Almost every day nurses ask, “can I bring my pet on assignment with me?” And the answer is
absolutely yes, it may just be a bit more difficult to find housing. Many rental apartments or houses don’t allow pets on the lease, so if you can’t find a pet-friendly rental you may feel like your options are out. But, classifying your pet as an Emotional Support Animal (ESA) might just be the way to go! ESAs can live in no-pet buildings and aren’t subject to breed or weight restrictions.
ESAs are federally mandated and regulated to protect both pet owners and landlords. Pets play an important role in our mental and emotional lives,
Let’s go over how you can use the ESA’s guidelines to qualify your pet, the documentation you need for landlords, and how to find a therapist or doctor to help:
DO I QUALIFY?
Emotional Support Animals are often confused for service animals, but it’s important to know ESAs are not service animals. According to the ADA National Network, "Emotional support animals provide companionship, relieve loneliness, and sometimes help with depression, anxiety, and certain phobias, but are not specially trained to perform tasks that assist people with disabilities.” These animals can help those suffering from mental health issues. To qualify your pet as a ESA, you just have to have an open and honest discussion with a licensed health professional about your mental health issues, and whether an Emotional Support Animal could help. If your therapist or doctor thinks you could benefit from an ESA, you can request a signed letter as documented proof of their recommendation, which you can then use to live in no-pet housing.
WHAT DOCUMENTS ARE NEEDED?
A common misconception about ESAs is that they need to be registered in some national database. That’s not the case, there is not a national registry for emotional support animals. In order to have your ESA living with you in a no-pet rental, you just need an ESA Housing Letter. The letter will need your basic information like your full name, a statement that you have a condition that substantially limits one or more major life activities, a statement that an ESA is being recommended to help with symptoms of the condition and what breed (dog, cat, bird, etc.), and the signature from a licensed healthcare provider. And that’s it. Don’t get scammed with phony websites that offer to register your pet as a ESA, they are looking to obtain your identity information. Just provide the ESA Housing letter to your landlord or HOA, they will verify the signature, and you’re all set!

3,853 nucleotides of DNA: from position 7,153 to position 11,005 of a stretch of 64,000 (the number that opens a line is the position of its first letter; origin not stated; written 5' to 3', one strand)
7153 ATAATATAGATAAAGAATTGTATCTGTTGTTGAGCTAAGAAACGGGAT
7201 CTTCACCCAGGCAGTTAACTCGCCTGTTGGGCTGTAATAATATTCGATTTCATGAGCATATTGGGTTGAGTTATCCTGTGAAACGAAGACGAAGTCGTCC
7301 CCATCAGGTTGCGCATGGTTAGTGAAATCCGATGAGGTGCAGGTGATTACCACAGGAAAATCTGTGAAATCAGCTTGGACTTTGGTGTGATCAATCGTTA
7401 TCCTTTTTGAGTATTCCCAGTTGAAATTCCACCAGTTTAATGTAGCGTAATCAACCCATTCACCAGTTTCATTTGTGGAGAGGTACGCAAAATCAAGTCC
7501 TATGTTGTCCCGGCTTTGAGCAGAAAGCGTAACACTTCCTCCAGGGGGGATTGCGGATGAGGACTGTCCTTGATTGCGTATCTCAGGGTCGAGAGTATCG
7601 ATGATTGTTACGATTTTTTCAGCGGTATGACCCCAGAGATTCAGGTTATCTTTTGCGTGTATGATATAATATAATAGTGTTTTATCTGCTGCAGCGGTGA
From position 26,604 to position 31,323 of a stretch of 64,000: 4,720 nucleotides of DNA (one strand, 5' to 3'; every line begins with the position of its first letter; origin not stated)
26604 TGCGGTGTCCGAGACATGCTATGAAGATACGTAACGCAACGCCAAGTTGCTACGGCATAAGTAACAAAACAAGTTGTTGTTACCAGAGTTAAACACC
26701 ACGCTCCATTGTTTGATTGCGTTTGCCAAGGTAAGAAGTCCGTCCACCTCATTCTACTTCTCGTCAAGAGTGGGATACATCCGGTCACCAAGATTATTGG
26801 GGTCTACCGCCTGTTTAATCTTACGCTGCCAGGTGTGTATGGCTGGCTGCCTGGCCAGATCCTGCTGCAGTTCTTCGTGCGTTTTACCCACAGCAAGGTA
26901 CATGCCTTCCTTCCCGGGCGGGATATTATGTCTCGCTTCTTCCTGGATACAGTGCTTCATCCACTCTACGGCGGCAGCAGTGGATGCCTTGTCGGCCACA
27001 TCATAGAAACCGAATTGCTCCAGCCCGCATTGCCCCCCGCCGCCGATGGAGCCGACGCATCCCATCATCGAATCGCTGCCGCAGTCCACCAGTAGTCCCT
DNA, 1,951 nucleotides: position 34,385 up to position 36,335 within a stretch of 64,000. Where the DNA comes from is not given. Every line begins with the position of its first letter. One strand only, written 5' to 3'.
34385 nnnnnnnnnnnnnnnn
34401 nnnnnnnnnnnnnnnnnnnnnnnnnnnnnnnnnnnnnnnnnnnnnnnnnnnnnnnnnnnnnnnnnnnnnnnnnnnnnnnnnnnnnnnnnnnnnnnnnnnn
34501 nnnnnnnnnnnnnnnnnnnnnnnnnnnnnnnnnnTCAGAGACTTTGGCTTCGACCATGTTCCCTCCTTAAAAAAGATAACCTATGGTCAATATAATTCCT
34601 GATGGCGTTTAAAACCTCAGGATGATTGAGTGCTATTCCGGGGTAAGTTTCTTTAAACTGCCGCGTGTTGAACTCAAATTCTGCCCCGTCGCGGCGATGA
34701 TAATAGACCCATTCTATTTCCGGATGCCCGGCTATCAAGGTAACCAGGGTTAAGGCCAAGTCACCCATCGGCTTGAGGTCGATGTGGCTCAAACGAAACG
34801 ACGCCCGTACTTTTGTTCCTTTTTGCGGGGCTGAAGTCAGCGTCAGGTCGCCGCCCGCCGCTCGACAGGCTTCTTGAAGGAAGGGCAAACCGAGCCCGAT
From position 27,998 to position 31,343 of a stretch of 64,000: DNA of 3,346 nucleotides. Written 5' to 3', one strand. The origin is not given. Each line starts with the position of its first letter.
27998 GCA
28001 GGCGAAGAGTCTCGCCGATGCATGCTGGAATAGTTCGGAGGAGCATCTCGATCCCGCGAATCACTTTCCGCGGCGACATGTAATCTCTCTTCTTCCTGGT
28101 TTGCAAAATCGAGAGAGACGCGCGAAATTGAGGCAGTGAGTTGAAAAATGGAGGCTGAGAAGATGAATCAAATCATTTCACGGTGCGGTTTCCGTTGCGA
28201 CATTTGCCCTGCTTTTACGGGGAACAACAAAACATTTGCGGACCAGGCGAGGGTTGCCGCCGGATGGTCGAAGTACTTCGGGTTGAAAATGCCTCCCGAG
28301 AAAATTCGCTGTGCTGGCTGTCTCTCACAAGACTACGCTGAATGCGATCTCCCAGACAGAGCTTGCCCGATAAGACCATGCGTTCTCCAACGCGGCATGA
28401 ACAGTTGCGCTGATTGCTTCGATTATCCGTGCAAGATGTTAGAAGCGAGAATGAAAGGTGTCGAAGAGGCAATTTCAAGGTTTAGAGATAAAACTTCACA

CONNECT WITH A LICENSED THERAPIST OR DOCTOR
There are two ways you can get your ESA letter, and that’s through connecting with a licensed therapist or doctor in person or virtually. If you currently work with a psychologist, social worker, psychiatrist, etc., you might ask them to write a letter for your landlord on their professional letterhead. You can discuss an ESA with your primary care physician, and they may write you a letter, but most letters do not come from physicians as they’re usually unfamiliar with a patients' mental health. If you aren’t currently working with a qualified healthcare provider or if yours isn’t familiar with ESAs, there are multiple websites that can assist in this process. If this is something you want to explore, we encourage you to do the research, and talk to the experts who can give you the best advice as to whether or not you qualify.